2016 Tocqueville Lecture on Religious Liberty

"Sex, Family, and the Liberty of the Church: Authentic Freedom in Our Emancipated Age"

Delivered by Charles J. Chaput, O.F.M., Cap., Archbishop of Philadelphia

Thursday, September 15, 2016 at 3:30 pm
Carey Auditorium in Hesburgh Library at the University of Notre Dame


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+Charles J. Chaput, O.F.M. Cap.
2016 Tocqueville Lecture
University of Notre Dame, 9.15.16

I want to thank Dr. Muñoz and Father Jenkins for inviting me to speak this afternoon.  It’s a privilege and a pleasure to be here.

A lecture named after Alexis de Tocqueville will naturally involve politics.  That’s a good thing, and we’ll have plenty to talk about.  But I don’t want to begin there today.

I spent much of last week helping my brother and his wife with the funeral of their daughter Allison, my niece.  Allison was 32.  She was intelligent, beautiful and set to be married on October 1.  In May she was diagnosed with cancer.  Last week she discovered that her medical treatments had failed.  She died a few days later.  I mention this not to cast a shadow on our discussion today – in fact, quite the opposite.  Allison had a great life.  She loved well, had a lot of joy and was very well loved.  And that love will continue to live in the people who knew her.

I mention Allison because the farthest thing from anyone’s mind as she and we measured her life last week was politics.

Leon Bloy, the great French Catholic convert, once said that -- in the end -- the only thing that matters is to be a saint.  That’s the ultimate task of a place like Notre Dame.  It’s not to help you get into a great law school, or to go to a great medical school, or to find a great job on Wall Street, as good as those things clearly are.  It’s to help you get into heaven – which is not some imaginary fairyland, but an eternity of life in the presence of a loving God.  If you don’t believe that, you’re in the wrong place.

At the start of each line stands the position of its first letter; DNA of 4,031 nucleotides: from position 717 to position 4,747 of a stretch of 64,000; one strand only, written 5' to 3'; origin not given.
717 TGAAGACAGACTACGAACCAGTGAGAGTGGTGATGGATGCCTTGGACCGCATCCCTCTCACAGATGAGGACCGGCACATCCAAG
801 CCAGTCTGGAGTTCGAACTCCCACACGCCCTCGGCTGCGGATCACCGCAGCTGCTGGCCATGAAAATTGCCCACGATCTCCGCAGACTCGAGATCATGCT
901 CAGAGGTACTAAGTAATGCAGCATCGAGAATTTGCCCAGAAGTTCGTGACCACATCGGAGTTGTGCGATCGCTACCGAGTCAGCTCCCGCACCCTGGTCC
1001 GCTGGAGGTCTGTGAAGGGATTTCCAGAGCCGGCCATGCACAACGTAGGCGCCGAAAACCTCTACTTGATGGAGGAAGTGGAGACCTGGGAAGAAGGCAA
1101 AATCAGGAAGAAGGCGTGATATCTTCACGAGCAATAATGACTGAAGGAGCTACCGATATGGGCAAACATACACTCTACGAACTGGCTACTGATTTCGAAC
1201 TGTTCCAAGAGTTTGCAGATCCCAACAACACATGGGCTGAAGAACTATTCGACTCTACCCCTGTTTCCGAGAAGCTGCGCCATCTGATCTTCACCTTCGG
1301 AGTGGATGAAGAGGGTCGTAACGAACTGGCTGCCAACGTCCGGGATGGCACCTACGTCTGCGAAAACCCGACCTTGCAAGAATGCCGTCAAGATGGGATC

Life is a gift, not an accident.  And the point of a life is to become the kind of fully human person who knows and loves God above everything else, and reflects that love to others.  That’s the only compelling reason for a university that calls itself Catholic to exist.  And it’s a privilege for Notre Dame to be part of that vocation.

My comments this afternoon are simple.  They come in three parts.  I want to speak first about the impending election. Then we’ll move to the theme of today’s talk: sex, family and the liberty of the Church.  Then we’ll touch on a few things we might want to remember going forward as Catholic Christians. 

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